I wrote "Tasting Iron" in memory of my Nana, ​Helen Dushner who died on January 18, 2008. While I was growing up, she was a large part of my life, and I was devastated by her death. This poem is an account of that death and the life that lead up to it. In the end, I was fortunate enough to be in the room as she took her last breaths, and as hard as it was, I'm glad that I had that time with her. This was one of the first poems I ever published, and it is included in my collection The Conditions We Live.

Tasting Iron

 

It was snowing that morning I remember

because there was a two-hour delay and I had just reset my alarm

The phone rang and I let the machine get it

her tremulous voice came over the speaker in the other room

8:00

“Call me when you get this . . . it’s . . . well gimme a call.”

 

I knew what it was; there was no need to call her back

 

“You don’t have to come. It might not be . . . could be a false alarm”

When

“Do what you think is best . . . I’ll understand”

Now

 

I made the phone calls:

 

. . . can you 

. . . thanks 

. . . yes, I need coverage.

 

The drive over was hard. Crystal flakes settling on my windshield

it was snowing that morning, I remember because there was a two-hour delay

It was raining inside too but the wipers didn’t take care of that

did I turn on the radio or listen to the snow floating?

8:30

I walked into her room and heard it,

so that’s what a death-rattle sounds like

I couldn’t help it.

She would have been upset.                         She could have been a movie star,

Knowing how she looked now                     never went out unless she was all dolled up.

she was a fragile shell of herself                  There’s this picture of her at the beach

laying in her bed, eyes closed                      standing next to her Andy,

it was like she wasn’t even there.                 she could have been Marilyn Monroe.

 

I listened to the air rattle inside her

I remember it sounded painful

She inhaled shallow, laborious, slow

It was snowing that morning

held it for a minute as if savoring the moments

could be a false alarm

then the soft gurgle of the air escaping her mouth

 

“It doesn’t hurt her . . . doesn’t even notice it.”

I do

“that patch is more for the family, dries it up.”

10:00

We called the priest.

“We could bring in a harpist?”

We laugh . . . Can’t you see that . . . see her . . . 

“What the hell is that thing?”

We laugh again . . . got any Jazz?

That’s more her speed . . . Yah and a highball

 

Man did she love to dance.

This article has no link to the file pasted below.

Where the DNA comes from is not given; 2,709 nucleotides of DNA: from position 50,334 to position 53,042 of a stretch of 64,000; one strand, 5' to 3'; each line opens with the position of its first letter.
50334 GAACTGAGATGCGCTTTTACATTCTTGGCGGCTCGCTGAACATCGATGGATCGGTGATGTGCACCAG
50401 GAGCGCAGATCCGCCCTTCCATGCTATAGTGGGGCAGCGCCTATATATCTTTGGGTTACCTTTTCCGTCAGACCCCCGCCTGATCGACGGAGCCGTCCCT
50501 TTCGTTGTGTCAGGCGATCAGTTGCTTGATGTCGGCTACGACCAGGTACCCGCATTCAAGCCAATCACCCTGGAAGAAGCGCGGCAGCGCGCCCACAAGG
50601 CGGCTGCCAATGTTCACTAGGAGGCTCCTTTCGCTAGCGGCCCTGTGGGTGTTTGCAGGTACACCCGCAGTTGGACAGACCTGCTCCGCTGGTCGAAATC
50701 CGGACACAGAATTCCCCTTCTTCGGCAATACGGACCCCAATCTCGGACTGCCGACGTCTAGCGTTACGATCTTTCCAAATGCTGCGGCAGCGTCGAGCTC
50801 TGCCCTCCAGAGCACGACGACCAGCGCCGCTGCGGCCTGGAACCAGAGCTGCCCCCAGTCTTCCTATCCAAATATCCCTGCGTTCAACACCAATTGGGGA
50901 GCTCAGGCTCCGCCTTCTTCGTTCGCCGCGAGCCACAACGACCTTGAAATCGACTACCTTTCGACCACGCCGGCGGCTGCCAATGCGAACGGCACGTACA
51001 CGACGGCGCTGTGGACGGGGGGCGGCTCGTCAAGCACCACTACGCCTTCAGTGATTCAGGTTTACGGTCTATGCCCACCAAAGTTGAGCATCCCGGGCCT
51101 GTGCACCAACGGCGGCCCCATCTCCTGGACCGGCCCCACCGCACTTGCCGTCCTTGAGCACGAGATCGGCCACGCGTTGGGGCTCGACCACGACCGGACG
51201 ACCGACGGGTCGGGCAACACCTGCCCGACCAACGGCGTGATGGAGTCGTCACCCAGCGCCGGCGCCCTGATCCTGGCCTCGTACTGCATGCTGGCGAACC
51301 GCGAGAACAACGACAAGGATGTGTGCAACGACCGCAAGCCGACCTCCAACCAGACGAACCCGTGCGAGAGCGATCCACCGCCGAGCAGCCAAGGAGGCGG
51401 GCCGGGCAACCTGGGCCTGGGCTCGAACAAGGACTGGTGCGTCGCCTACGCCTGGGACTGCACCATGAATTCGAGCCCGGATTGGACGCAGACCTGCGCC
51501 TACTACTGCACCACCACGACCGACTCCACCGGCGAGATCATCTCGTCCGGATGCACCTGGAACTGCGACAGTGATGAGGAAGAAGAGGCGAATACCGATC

“I remember when she would sing . . . beautiful voice.”

“I remember when she would take us out in the snow and spin the car out.”

It was snowing that morning I remember

1:30

The snow had stopped when the priest came.

He commented on the beautiful day.

I remember it was snowing 

The sun shone brightly

 

Let us pray . . . Our Father

I bit my lip

who art in heaven. Hallowed be Thy name.

it wouldn’t be right to cry

Thy kingdom come, thy will be done,

I tasted iron

on earth as it is in heaven. Give us this day

the snow

our daily bread, and forgive us our trespasses

I can’t say the words

as we forgive those who trespass against us.

I bite harder. 

Lead us not into temptation, but deliver us from evil.

blood from my blood, flesh from my flesh

Thine is the power, and the kingdom and the glory forever

she taught me this

Amen.

 

He leaves us. He was sorry, but he had to hurry. He had appointments to keep.

 

They turned her on her side. She looked more comfortable.

“Do you think she can hear?”

Yes

 

The other tenants murmur in the hall, they know 

It was snowing that morning

They gather at the door as if it were a nightclub

she was a partier . . . boy did she party

But velvet ropes keep them out

I still taste the iron

 

I wiped the stuff from her face. 

She would not have liked it 

. . . she was always so particular about her appearance

what else could I do? It was settled in her cheek, the patch wasn’t working

thick strings running down her face, it looked uncomfortable so I wiped it away.

What else could I do . . . she wouldn’t have liked it.

2:00

She opens her eyes for the first time that day. 

It was snowing that morning

I kiss her forehead and say I love you.

 

I tell my mother her eyes are open.

she coos softly to her,

“it’s okay, your Andy’s waiting.”

She was always afraid of the dark.

“we love you”

Laughing over her bed, my aunt and I. 

I don’t even know why.

“we love you, it’s okay, go to your Andy”

Laughter

hey . . .

Is she . . .

What?

How do we . . .

she is.

 

The little girl, newly old, crawls into bed with her mother

. . . she cries

2:30

we sit witnesses to why we were there

mouths that cannot speak, minds that cannot think

 

It was snowing that morning I remember

 

that painful numbness that is left,

silence falls on us in heavy flakes

4:00

The only sound was the ticking clock on the wall.

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